April 2, 2019
By Murray Gunn
Turkish voters have inflicted a humiliating blow to President Erdogan. The results are a manifestation of a multi-year negative social mood trend in Turkey.
In local elections last weekend, Erdogan’s AKP party appeared to suffer heavy defeats, losing control of administrations across the country including the capital Ankara and Turkey’s beating heart of Istanbul. True to form, the firebrand Erdogan is contesting both those headline-grabbing results. Nevertheless, Turkish voters have registered their disapproval of Erdogan’s leadership. Politicians, no matter how much power they think they have, are like flotsam and jetsam on the waves of social mood.
Socionomic theory holds that society’s mood regulates both stock prices and the public’s perceptions of its leaders. As social mood trends positively, financial assets rise and incumbent politicians are given credit. As social mood trends negatively, financial assets fall and incumbent politicians are given the blame.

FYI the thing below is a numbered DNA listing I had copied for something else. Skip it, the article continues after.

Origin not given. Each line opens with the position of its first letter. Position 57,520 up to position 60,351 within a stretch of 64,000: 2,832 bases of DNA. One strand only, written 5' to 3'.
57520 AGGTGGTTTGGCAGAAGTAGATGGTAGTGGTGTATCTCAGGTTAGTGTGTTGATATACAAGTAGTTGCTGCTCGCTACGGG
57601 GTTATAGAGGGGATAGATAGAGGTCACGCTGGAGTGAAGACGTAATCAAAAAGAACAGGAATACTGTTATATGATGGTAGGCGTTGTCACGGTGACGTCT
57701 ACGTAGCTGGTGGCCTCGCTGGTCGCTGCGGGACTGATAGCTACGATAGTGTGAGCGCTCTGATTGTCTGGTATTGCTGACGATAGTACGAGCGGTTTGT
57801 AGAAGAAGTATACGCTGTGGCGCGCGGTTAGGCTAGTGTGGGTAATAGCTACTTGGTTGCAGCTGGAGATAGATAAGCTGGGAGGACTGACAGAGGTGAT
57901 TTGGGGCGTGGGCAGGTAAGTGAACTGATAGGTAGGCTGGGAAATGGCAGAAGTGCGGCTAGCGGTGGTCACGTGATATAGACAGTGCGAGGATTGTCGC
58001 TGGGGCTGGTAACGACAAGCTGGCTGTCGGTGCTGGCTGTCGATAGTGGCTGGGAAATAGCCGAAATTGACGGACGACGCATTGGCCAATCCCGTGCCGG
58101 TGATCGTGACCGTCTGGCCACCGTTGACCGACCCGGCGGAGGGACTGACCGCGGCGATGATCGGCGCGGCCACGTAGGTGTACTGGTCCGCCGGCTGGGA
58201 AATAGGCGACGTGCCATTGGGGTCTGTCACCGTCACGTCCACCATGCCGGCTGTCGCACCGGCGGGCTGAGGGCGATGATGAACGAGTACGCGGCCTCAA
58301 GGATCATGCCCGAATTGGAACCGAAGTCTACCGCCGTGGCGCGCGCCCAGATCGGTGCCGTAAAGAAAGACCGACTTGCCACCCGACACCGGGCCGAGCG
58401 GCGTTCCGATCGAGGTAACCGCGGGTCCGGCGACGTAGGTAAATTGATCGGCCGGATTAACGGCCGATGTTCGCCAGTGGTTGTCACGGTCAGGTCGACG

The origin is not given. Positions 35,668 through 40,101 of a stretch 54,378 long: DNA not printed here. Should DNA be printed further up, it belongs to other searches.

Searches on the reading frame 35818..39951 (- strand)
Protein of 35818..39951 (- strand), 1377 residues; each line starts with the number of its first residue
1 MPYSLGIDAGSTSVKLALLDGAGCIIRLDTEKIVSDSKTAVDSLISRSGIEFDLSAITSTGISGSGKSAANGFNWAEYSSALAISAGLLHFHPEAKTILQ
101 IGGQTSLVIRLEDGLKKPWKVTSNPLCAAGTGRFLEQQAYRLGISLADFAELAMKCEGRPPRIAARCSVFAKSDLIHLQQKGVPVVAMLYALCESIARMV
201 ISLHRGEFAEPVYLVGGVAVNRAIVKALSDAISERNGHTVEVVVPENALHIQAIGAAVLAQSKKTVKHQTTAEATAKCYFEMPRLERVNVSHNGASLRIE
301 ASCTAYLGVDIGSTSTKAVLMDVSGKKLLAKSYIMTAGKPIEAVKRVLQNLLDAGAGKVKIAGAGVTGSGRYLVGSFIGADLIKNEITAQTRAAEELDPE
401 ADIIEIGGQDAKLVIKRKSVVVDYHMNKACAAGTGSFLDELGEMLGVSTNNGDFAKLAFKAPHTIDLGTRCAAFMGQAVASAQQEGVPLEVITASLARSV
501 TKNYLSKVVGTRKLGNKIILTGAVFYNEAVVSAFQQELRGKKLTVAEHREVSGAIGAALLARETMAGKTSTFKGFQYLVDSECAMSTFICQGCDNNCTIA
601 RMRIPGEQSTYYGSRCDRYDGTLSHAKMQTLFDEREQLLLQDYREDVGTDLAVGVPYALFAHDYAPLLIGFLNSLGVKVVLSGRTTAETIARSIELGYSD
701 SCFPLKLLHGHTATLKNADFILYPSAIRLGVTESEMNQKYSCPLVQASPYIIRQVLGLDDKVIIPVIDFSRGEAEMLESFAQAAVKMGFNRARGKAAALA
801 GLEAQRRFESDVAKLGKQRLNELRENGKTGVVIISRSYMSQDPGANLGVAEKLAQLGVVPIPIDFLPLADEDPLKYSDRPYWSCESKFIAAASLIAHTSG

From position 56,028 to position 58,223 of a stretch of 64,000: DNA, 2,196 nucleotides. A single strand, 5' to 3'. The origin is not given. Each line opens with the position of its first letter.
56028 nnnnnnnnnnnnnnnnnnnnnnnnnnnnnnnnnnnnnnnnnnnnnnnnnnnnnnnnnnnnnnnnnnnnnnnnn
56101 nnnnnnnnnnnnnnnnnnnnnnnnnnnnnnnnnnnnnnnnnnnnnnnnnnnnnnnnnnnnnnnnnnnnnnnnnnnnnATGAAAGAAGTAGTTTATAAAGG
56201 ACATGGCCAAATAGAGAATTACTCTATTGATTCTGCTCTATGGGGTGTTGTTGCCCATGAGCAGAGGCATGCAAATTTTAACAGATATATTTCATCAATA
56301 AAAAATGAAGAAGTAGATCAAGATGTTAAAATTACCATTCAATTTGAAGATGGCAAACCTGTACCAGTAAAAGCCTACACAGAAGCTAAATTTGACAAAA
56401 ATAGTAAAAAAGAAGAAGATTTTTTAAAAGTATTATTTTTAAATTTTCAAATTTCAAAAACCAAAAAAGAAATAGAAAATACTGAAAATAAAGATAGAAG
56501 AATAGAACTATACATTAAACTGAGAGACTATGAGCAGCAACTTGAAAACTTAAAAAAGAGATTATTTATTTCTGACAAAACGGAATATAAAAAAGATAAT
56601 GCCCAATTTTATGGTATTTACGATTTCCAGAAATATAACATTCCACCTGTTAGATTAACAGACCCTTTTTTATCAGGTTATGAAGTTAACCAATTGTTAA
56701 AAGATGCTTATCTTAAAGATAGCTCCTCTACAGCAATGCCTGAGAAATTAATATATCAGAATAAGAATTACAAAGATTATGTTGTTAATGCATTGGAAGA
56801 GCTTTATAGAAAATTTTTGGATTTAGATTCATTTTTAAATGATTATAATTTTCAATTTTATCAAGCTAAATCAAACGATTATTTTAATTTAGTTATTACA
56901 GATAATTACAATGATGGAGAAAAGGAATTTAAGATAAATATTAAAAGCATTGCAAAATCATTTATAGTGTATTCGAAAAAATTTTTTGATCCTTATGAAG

Our chart below shows the Turkish stock market denominated in Euros. Erdogan had been the Turkish Prime Minister from 2003, and he rode a wave of positive social mood as Turkish stocks-in-euros advanced six-fold to their 2013 peak. That positive social mood propelled Erdogan into the presidential office in 2014.
Since its peak in 2013, the Turkish stock market in Euro terms had declined over 60% before last weekend’s elections. Thus, social mood in Turkey has been trending negatively for some time. Our analysis suggests that the negative mood trend is not over, nor the bear market in Turkish equities. We therefore anticipate major changes in Turkish politics in the months and years ahead.
About Murray Gunn
Murray Gunn is Head of Research for Elliott Wave International’s Global Market Perspective.